By Bolton Colburn, Special to the Independent
Long-time Laguna Beach resident and ceramic sculptor Jerry Rothman died Thursday, June 5, of a heart attack at a hospital near his sculpture park and home in San Miguel de Allende, Mexico. During the last few years of his life Rothman was unable to work due to the effects of Lewy Body disease.
He was born in Brooklyn, New York, in 1933 to Rose and Hyman Rothman.
Rothman created his first sculpture garden on the grounds of his Laguna Beach studio in the 1980s. The land formed a shallow canyon that sloped upwards, away from the buildings, with a grove of eucalyptus trees on either side. He designed terraces on the hill on which sculptures were strategically placed. He laid out pathways so that visitors could stroll the grounds and experience each large-scale piece individually.
Rothman attended Otis Art Institute beginning in 1956, where he came under the influence of Peter Voulkos and developed lasting friendships with fellow ceramic students Paul Soldner, Michael Frimkess, John Mason, Henry Takemoto, Karen Neubert, and Sue Dakin. Ed Keinholz organized Rothman’s first group exhibition, “Clay Forms: Soldner—Mason—Rothman,” at the Ferus Gallery in Los Angeles in 1957.
After working in Japan designing ceramics for export to the United States from 1958-60, Rothman returned to Los Angeles, completed his master’s degree at the Otis Art Institute in 1962, and proceeded to develop a series of large-scale figurative sculpture.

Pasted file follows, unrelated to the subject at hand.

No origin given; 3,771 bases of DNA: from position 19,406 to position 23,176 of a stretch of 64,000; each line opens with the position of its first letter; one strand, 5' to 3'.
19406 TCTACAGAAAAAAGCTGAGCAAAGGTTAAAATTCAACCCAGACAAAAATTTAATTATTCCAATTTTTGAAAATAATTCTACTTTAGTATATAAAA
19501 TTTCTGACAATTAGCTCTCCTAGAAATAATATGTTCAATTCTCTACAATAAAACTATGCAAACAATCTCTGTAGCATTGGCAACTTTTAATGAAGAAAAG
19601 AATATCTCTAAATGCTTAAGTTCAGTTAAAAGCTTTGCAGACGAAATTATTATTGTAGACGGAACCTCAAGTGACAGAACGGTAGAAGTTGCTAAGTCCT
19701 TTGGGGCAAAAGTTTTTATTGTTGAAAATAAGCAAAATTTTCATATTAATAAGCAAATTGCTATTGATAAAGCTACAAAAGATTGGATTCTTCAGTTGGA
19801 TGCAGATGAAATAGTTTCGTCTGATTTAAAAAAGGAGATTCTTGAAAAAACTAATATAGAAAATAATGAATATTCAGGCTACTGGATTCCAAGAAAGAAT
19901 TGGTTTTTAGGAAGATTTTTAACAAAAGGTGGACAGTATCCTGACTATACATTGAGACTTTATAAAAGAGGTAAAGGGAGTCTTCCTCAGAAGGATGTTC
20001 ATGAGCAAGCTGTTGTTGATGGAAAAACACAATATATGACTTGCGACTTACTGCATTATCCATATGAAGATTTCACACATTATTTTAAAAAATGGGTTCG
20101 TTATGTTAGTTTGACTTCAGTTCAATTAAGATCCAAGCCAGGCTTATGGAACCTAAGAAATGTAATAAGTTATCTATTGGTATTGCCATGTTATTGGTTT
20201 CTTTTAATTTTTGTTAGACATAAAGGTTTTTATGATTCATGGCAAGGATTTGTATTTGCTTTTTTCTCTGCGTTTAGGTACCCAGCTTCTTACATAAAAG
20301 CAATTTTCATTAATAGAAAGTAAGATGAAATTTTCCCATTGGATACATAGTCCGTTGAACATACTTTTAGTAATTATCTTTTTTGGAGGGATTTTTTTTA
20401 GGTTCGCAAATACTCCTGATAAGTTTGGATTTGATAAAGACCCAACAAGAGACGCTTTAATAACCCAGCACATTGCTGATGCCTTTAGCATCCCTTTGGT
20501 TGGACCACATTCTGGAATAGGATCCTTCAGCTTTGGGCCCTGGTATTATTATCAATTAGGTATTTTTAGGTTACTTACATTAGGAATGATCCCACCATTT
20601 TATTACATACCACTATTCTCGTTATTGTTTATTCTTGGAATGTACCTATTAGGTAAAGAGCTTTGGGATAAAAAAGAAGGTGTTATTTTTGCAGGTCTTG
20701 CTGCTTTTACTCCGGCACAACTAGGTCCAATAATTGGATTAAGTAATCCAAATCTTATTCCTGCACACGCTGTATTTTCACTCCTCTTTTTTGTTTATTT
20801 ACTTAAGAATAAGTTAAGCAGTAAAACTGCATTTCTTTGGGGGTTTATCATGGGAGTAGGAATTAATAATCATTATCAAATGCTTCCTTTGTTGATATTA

Rothman was head of the ceramics department at the University of Iowa before becoming head of the ceramics department at California State University, Fullerton in 1971, retiring in 1996. He is credited with inventing non-shrinking clay and developing new ways of fusing clay and metal in order to create large-scale sculptural forms.
From 2006-2011 Rothman built his final signature work, an arts complex consisting of a studio/home and a sculpture garden in San Miguel de Allende, Mexico. The Jerry Rothman San Miguel de Allende Sculpture Park consists of an array of 15 sculptures installed on a two-acre site, which is anchored by a studio/living space designed and built by the artist.
Rothman was in numerous exhibitions including solo shows at the Pasadena Art Museum (1961); the Garth Clark Gallery, New York (1976) and Los Angeles (1982); and a retrospective at the Laguna Art Museum (2003). He participated in over a 100 group exhibitions nationally and internationally.
Rothman is survived by his partner, Kathleen Cummings; Kathleen’s daughter, Anne, and son-in-law Chanler Sparler; grandchildren Joshua, Madsen, and Kaela; ex-wife Janette Heartwood; and nieces and nephews Theresa Stenwall, Andrea Rothman, Murray Rothman and Kenneth Rothman.
Plans for a celebration of Rothman and his life will be released at a later date; for information please email email@example.com.
In order to preserve Rothman’s sculpture for the future, donations may be sent in his name to Laguna Art Museum, which cares for the largest collection of his work at a public institution.
*For the most complete account of Rothman’s art and life up to 2003 see the exhibition publication “Feat of Clay: Five Decades of Jerry Rothman,” Laguna Art Museum. For information about Rothman’s San Miguel de Allende Sculpture Park see the website jerryrothman.weebly.com.
Bolton Colburn is a former executive director of the Laguna Art Museum.